now I can't find the recipe where I came up with the hops, but I did see it somewhere. all English, but maybe a bit too much for English BW, but I figured that would mellow out with age.

LHBS owner suggested the WLP005 and I wanted to try out the Lyle's.

mash-in at 150° for 75 minutes, mash-out 168° for 10 minutes.

went to collect first runnings into bottling bucket (has marked volumes) stepped away for a minute and when I came back, noticed the SPIGOT was open. not sure at the time how much was lost (running for the IRA was about a gallon short, figure that's how much I lost), collected 3½ gallons.

2 hour boil, hop additions started at the 60 minute mark. end of boil volume only 1½ gallons, topped off with 1 gallon into fermenter. OG was 1.090. pitched at 70° and right now it's sitting in the mid 60s and not at all worried about lack of airlock activity, shining light into bucket I can the shadow of something above the liquid line.

primary for at least 3 weeks before start checking gravity.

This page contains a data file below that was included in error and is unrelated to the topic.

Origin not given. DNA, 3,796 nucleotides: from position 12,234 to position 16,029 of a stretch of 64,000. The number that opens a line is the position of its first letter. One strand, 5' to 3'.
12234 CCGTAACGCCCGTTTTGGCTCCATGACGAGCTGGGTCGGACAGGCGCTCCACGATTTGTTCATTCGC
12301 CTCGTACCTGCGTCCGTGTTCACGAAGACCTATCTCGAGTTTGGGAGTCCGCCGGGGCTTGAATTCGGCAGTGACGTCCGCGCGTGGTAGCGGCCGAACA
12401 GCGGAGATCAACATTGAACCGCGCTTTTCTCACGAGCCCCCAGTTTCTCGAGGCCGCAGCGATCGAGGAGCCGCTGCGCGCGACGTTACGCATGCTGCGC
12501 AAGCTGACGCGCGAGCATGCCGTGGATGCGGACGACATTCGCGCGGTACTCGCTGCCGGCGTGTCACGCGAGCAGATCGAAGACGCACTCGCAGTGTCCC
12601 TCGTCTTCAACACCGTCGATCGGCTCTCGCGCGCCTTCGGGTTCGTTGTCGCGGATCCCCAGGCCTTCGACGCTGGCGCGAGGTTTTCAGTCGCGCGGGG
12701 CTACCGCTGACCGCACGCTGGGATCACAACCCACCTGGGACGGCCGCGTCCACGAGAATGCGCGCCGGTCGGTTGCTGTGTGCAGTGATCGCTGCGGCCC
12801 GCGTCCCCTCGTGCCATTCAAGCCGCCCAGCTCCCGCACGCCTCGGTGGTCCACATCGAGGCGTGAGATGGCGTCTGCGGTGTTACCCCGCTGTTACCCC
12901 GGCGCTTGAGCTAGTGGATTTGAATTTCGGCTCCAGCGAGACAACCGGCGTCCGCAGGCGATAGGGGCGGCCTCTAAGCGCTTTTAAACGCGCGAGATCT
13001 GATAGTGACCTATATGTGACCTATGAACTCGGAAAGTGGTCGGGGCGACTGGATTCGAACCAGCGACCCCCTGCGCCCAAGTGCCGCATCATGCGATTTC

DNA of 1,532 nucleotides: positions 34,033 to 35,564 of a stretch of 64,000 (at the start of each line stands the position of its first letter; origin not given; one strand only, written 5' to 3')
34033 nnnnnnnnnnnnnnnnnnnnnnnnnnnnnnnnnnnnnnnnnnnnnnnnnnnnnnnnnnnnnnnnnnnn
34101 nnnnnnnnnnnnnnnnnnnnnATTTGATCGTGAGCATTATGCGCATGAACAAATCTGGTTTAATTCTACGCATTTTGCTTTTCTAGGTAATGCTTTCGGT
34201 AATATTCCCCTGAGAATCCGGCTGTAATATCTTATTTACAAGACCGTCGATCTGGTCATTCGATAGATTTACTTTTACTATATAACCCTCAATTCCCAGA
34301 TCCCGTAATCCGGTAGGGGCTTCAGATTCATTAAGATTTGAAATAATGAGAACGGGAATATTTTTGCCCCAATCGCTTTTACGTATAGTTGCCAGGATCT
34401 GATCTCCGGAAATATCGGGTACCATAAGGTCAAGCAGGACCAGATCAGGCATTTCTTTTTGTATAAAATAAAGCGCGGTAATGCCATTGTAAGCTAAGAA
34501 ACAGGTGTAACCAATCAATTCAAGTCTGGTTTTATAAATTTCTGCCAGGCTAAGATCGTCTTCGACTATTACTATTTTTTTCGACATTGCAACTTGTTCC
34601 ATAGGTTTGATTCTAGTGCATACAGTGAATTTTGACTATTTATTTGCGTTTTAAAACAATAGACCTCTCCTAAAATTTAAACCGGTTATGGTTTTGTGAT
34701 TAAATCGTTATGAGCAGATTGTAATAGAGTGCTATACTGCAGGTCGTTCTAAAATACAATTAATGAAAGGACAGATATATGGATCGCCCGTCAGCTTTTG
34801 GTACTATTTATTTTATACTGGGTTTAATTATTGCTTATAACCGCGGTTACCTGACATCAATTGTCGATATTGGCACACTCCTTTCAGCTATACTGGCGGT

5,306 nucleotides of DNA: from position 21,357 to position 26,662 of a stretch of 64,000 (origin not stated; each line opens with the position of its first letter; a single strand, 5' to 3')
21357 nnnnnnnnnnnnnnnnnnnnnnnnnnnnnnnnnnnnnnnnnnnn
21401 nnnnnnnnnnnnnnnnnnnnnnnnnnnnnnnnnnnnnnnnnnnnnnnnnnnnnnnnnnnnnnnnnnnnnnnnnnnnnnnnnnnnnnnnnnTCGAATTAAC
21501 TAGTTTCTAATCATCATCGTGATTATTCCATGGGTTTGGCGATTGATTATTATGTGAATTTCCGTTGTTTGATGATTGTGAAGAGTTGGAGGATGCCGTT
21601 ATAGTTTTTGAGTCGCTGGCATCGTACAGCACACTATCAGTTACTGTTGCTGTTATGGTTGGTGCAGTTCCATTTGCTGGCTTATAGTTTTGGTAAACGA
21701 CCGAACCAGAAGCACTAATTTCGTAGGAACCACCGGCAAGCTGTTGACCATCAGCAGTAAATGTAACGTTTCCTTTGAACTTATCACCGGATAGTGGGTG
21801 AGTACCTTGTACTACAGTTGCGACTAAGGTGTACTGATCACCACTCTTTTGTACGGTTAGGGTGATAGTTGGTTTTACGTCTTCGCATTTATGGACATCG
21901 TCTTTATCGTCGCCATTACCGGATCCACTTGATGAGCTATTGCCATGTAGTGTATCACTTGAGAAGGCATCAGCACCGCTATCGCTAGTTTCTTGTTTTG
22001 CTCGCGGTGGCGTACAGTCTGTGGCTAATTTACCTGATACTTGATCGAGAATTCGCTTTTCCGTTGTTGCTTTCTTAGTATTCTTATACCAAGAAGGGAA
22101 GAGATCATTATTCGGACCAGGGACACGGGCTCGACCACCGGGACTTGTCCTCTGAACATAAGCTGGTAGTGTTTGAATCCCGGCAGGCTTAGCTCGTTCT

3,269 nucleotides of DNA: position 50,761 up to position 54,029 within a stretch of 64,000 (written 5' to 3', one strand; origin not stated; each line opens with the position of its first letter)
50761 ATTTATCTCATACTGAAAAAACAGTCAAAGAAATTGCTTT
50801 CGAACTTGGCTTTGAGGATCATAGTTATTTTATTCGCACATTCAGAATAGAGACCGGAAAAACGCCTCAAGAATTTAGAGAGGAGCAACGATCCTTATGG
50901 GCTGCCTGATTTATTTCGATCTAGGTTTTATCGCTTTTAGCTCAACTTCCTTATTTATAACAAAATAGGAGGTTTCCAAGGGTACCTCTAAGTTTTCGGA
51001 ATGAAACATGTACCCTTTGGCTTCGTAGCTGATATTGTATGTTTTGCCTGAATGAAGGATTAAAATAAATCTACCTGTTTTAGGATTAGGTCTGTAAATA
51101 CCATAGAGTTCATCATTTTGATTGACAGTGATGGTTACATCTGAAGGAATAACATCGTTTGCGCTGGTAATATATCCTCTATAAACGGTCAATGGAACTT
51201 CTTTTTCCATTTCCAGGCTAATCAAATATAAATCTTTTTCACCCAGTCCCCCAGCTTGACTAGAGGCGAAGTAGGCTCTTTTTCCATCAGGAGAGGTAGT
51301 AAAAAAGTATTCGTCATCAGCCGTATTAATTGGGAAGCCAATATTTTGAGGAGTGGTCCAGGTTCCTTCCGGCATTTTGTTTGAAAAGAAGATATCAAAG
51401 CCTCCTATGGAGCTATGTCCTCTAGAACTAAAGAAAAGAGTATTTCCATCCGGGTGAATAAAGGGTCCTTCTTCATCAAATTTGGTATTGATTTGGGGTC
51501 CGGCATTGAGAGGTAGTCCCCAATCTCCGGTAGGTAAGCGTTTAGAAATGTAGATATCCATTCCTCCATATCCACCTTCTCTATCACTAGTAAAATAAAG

this is where I start to have questions.

being new to the big beers, wondering if oaking is an absolute necessity for a barley wine? and if I should oak, can I get away with NOT soaking in bourbon? I know nothing is really absolutely necessary in brewing, as far as ingredients go, so I'm wondering if I can go without any of that.

checking BJCP style guide and nothing suggests oak or bourbon, but for 19B, it does mention "Aged versions may have a sherry-like quality, possibly vinous or port-like aromatics."

so... to OAK or NOT to OAK?

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Old 01-28-2013, 03:38 PM   #2
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You dont have to oak barleywines, its just a style the lends itself to those flavors, and if you do oak, you don't have to do bourbon, again its just a flavor that tends to match.

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Old 01-28-2013, 03:51 PM   #3
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I've had many fine barley wines that had no oak in them at all. It certainly isn't a requirement, especially if it's a flavor you're not really interested in. It's your beer after all!